HR’s Role in (Financial) Wellbeing

financial wellbeing
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Last week we wrote about HR’s role in employee wellbeing, workplace stress, mental health issues, and an integrated approach to treating the body and mind. This week, we focus on financial wellbeing and how HR leaders can help employees.

Today, the idea of wellness includes physical and mental health and financial wellness. How employees feel about their financial wellness and how their employers address it is essential to a healthy work environment since financial issues often impact work performance. Financial wellness means more than just offering a 401(k) plan to employees; it means addressing the issues around financial insecurity now and retirement savings insecurity later.

Managing HR and Compliance Issues

Rising inflation and poor economic conditions have impacted many employees’ abilities to meet their day-to-day financial obligations. A recent PwC Survey found that:

  • Two out of five full-time employees said their top financial pressure is that everything costs more.
  • Only 42% said their compensation is keeping up with the rising cost of living expenses.
  • One in four full-time employees is working more jobs than in previous years to make ends meet.
  • 56% are stressed about their finances.
  • Financially-stressed employees are three times as likely to feel a big negative impact from money worries.

Source: 2022 PwC Employee Financial Wellness Survey, PwC.

When employees are financially stressed, they may save less in their 401(k), borrow from their 401(k), or prematurely withdraw funds and not replace them, reducing their retirement savings assets in the future. HR, along with retirement plan providers, must provide financial well-being programs and solutions to help address employees’ financial insecurity:

  • Financial education centered on budgeting and debt reduction
  • Retirement savings presentations that illustrate contributions and compounding rate of return work
  • Tools and technology to make informed decisions about saving and spending and saving for retirement
  • Resources to external programs to help employees with financial insecurity, such as housing assistance, childcare assistance, and other programs. 
  • Internal programs to address financial insecurity related to life events in the form of monetary grants.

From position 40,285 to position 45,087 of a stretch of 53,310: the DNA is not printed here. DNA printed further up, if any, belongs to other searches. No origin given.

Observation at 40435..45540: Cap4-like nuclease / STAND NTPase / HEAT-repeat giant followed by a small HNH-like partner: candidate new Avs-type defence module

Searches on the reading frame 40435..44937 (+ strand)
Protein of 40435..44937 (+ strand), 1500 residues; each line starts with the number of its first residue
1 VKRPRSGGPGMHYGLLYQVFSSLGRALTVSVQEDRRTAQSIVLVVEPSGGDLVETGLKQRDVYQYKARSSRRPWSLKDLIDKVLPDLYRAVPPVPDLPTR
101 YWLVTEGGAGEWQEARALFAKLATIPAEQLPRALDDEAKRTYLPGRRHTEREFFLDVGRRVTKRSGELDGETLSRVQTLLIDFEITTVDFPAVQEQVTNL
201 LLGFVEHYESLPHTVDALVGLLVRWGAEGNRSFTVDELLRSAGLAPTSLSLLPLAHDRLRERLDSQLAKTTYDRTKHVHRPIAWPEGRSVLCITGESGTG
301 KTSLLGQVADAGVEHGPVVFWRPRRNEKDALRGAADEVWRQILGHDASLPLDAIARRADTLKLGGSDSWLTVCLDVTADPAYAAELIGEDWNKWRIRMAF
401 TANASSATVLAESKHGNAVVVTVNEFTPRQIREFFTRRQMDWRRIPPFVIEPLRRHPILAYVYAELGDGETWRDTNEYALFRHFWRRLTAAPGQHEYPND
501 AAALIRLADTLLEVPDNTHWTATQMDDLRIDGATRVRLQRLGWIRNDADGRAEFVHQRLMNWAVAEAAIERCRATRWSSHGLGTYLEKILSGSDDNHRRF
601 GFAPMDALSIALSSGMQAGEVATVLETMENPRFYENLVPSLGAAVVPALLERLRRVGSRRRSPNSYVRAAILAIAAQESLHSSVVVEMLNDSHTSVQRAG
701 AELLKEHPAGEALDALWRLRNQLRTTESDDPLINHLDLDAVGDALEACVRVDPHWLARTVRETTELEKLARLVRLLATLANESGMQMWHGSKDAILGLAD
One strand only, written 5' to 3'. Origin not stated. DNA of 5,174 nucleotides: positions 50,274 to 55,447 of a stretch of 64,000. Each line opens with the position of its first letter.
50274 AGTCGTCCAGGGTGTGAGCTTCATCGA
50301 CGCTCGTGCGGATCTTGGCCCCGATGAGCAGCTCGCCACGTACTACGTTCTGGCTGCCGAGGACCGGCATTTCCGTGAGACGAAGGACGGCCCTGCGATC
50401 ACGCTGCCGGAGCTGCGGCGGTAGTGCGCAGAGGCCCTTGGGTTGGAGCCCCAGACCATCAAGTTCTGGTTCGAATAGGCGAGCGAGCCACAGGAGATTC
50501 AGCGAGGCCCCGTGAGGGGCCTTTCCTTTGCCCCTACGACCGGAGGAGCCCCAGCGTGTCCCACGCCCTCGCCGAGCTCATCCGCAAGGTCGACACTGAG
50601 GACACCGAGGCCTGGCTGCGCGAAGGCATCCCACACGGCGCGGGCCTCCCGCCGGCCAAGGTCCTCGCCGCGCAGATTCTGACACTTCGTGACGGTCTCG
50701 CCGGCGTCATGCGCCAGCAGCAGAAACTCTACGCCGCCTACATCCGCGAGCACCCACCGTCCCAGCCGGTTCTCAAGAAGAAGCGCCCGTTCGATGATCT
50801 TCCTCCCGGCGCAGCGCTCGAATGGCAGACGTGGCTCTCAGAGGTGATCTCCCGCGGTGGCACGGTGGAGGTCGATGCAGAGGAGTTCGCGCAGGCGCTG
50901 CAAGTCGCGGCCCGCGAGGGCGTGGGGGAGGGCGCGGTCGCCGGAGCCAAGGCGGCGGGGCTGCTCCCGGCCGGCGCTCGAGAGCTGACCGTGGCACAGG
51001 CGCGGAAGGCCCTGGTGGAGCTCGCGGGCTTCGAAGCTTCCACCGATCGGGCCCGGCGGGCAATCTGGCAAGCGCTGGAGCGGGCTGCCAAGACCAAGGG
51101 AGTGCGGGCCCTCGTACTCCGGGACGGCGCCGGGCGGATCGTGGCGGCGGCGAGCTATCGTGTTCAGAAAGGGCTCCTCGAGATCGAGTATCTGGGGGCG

When an employees’ financial wellbeing is good, they are less likely to feel stressed, miss work, and eventually leave their employer. 

“Keeping in mind the high cost of employee turnover, including recruiting and training plus the loss of institutional knowledge, employers should show they care about employee financial well-being by promoting benefit programs that help employees stretch their money further. That includes student loan pay down plans; more than one-third of survey respondents who are currently looking for a new job have student loans. It also includes financial coaching focused on areas where people need immediate help like budgeting, paying down debt and building an emergency fund, as well as employer benefits that enable employees to access their pay more quickly without being subject to exorbitant fees and interest rates.” – 2022 PwC Employee Wellness Survey

Our Client Retention

Today’s employees have choices in who they work for and want more than just a paycheck- retirement savings plan with matching dollars, financial wellness programs and technology, and financial education. 

Aspen HR can help implement financial wellbeing programs along with our partner Slavic401k, as part of your company’s benefits package through our white-glove service model approach. We design employee wellbeing programs to fit your needs and your employee’s expectations. Contact us to see how your company’s benefits benchmark against your industry. 

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